messengers and established community-based organizations will create a more equitable, safe, resilient, and healthy Chicago."
The 11 CBOs competitively selected to serve as the local employers of up to 150 Corps-member community health workers and supervisors are listed below:
- Alliance Care 360 (formerly Brothers Health Collective)
- Calumet Area Industrial Commission (CAIC)
- Centers for New Horizons (CNH)
- Central States SER (CSS)
- Greater West Town Project (GWTP)
- Habilitative Services, Inc. (HSI)
- KLEO Center
- Phalanx Family Services
- Puerto Rican Cultural Center (PRCC)
- SGA Youth and Family Services
- The Resurrection Project (TRP)
"We are honored to be again selected for this incredibly impactful work and we look forward to continuing to assist residents and CBOs in meeting the region's healthcare challenges," said The Partnership’s Interim CEO Patrick Combs. "We have learned the importance of weaving workforce development into this public health work, as most contact tracers had no healthcare experience before joining the City's COVID-19 Contact Tracing Corps, and the majority are now passionate about community health and working in their communities."
The University of Illinois in Chicago (UIC) School of Public Health, Sinai Urban Health Institute, Malcolm X College, and the Illinois Community Health Workers Association are partners in this work. They will create an Earn-and-Learn program allowing Corps members to use 7.5 hours per week of paid work time towards a pre-approved Earn-and-Learn pathway of a public health, healthcare or in-demand industry career. Corps members will receive regular professional development from their CBO employer and The Partnership’s network. The curriculum will include trauma-informed service delivery and self-care, customer service skills, epidemiology, chronic disease, public health literacy, and other COVID-19 and public health-related topics including soft and hard-skill training.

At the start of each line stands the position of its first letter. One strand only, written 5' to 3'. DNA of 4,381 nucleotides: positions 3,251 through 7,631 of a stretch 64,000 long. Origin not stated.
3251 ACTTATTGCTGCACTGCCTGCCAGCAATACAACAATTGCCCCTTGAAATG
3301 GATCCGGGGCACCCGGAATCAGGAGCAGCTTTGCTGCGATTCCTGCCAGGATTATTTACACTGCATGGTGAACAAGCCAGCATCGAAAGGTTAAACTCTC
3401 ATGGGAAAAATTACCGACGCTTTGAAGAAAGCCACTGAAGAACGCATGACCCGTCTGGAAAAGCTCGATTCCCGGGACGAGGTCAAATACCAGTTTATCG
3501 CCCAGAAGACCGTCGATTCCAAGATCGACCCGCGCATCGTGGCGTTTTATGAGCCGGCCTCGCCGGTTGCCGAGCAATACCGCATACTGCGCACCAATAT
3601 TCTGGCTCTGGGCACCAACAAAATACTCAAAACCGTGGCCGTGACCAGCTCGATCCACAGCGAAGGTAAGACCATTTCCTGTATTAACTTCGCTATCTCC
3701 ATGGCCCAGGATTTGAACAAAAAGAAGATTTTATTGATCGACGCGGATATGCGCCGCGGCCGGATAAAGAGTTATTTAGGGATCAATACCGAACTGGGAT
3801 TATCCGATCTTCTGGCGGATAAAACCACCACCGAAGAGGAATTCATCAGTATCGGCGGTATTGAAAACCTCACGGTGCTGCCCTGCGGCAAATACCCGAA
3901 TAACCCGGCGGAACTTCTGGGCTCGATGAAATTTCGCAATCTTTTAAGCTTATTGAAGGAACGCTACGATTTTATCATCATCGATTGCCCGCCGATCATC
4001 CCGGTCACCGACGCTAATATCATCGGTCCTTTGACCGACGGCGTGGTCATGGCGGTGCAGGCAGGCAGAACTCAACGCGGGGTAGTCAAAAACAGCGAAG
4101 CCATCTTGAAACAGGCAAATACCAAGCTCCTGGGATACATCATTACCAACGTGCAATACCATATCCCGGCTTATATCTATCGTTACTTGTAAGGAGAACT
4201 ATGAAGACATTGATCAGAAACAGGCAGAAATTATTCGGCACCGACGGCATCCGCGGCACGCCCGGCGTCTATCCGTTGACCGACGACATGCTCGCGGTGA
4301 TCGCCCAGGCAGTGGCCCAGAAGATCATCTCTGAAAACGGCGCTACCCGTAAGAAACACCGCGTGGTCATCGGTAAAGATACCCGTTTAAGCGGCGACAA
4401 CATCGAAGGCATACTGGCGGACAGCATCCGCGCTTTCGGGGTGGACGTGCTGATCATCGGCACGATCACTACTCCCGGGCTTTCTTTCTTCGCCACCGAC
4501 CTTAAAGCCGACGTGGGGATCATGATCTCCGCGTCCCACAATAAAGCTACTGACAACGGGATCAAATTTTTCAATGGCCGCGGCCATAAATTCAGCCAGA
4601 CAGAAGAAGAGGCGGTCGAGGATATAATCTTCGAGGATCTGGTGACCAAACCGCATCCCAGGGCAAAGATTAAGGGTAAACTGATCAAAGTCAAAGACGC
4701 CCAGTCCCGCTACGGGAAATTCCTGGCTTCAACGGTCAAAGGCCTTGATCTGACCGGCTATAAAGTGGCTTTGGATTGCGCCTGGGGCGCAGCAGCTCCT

CDPH is charged with supporting Chicago's response to and recovery from the COVID-19 pandemic. As outlined in Healthy Chicago 2025, the citywide community health improvement plan, CDPH is focused on closing the racial life expectancy gap in Chicago by addressing the root causes of health, including access to care and services. To meet these needs, CDPH requires a public health workforce to conduct community health outreach, education, and support in navigating recovery and health-promoting resources.